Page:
Goodreads helps you keep track of books you want to read.
Start by marking “A Better Quality of Murder (Lizzie Martin, #3)” as Want to Read:
A Better Quality of Murder (Lizzie Martin, #3)
Enlarge cover
Rate this book
Clear rating

A Better Quality of Murder (Lizzie Martin #3)

3.46 of 5 stars 3.46  ·  rating details  ·  159 ratings  ·  30 reviews
As Inspector Ben Ross of Scotland Yard walks homeward one Saturday night in late October 1867, the fog that swirls around him is like a living beast. By the time it has lifted next morning a woman lies murdered in Green Park. Allegra Benedict was the beautiful Italian wife of an art dealer in Piccadilly.
Hardcover, 313 pages
Published December 9th 2010 by Headline (first published January 1st 2010)
more details... edit details

Friend Reviews

To see what your friends thought of this book, please sign up.

Reader Q&A

To ask other readers questions about A Better Quality of Murder, please sign up.

Be the first to ask a question about A Better Quality of Murder

This book is not yet featured on Listopia. Add this book to your favorite list »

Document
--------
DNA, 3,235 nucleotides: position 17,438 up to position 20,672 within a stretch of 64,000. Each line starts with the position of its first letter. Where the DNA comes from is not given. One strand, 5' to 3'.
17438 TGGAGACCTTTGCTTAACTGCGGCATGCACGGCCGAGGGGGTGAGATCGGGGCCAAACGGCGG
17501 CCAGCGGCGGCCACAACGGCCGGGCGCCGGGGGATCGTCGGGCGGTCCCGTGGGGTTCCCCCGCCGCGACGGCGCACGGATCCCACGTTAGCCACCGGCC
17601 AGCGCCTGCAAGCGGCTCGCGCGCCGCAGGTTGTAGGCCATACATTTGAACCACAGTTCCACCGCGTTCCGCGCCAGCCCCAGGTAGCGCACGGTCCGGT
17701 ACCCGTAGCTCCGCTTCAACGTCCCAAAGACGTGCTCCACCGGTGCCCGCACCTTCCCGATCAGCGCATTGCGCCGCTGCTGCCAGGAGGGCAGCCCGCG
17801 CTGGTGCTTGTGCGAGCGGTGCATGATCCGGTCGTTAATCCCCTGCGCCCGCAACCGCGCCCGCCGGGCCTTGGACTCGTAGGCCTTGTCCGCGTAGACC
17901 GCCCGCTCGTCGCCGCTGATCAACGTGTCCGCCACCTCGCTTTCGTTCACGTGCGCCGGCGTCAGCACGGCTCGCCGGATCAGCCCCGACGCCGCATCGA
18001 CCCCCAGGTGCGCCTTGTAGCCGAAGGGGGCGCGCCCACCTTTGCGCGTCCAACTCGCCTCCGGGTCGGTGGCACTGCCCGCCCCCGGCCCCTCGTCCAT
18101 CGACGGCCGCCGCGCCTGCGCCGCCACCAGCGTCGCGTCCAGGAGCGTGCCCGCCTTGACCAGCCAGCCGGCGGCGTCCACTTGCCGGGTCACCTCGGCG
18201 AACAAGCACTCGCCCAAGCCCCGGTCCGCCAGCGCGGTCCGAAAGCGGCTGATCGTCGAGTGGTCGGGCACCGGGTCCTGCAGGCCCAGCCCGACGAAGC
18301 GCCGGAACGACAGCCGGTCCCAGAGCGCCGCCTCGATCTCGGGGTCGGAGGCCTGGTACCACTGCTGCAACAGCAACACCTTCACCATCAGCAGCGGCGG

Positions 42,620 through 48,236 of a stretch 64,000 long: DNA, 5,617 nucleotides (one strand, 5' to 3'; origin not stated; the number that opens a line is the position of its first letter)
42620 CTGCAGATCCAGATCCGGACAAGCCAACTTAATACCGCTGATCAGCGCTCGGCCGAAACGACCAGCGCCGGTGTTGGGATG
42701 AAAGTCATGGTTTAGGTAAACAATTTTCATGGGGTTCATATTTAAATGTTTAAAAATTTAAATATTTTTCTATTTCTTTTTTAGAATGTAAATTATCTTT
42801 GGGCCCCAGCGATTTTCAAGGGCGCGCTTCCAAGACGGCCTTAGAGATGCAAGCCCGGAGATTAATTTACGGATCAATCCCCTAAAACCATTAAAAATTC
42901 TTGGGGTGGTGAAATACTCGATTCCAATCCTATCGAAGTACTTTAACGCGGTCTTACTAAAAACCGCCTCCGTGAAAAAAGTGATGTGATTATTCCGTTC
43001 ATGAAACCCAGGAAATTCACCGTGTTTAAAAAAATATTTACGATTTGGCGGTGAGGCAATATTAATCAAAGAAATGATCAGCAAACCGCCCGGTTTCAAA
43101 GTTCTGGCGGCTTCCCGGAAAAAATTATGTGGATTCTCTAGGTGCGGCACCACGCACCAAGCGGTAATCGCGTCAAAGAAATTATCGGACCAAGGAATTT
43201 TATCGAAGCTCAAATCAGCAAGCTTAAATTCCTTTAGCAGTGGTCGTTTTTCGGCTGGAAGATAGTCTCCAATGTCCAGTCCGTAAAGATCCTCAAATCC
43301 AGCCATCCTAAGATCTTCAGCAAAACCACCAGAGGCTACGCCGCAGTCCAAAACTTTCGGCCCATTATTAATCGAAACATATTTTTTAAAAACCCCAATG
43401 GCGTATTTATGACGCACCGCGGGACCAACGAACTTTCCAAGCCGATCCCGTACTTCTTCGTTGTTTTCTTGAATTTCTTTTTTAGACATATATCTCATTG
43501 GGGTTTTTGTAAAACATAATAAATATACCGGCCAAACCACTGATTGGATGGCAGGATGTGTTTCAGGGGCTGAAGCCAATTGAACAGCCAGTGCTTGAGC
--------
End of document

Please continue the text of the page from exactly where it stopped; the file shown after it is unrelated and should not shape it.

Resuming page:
Community Reviews

(showing 1-30 of 292)
filter  |  sort: default (?)  |  rating details
Lena Schoensee
Dieses Buch hat mir definitiv einen anderen Blick auf das viktorianische London gegeben. Mit der Zeitphase um die Jack the Ripper-Morde habe ich mich schon einmal beschäftigt und weiß ein wenig Bescheid. Dieser Krimi jedoch spielt ca. 20 Jahre zuvor, in den späten 1860er Jahren und gibt einen meiner Meinung nach wudnerbaren Einblick in die Londoner Gesellschaft und in das Stadtbild.

Gerade am Anfang wird der Ort des Schauspiels, eingehüllt in dichten Nebel, in einer Art und Weise geschildert, wie
Victorian mystery… need I say more? But as I do so often I grab a book and don’t check to see if it is the first or fifteenth in the series. This is the third in the series, it has shades of Ann Perry’s, Charlotte and Thomas Pitt mystery series. Only in that the protagonists are a husband and wife, and the husband is an Inspector for Scotland Yard. I liked Lizzie and Ben Ross, and their maid Bessie. Bessie was my favorite, a spunky plain spoken girl, who made me laugh. I had no idea who did it, ...more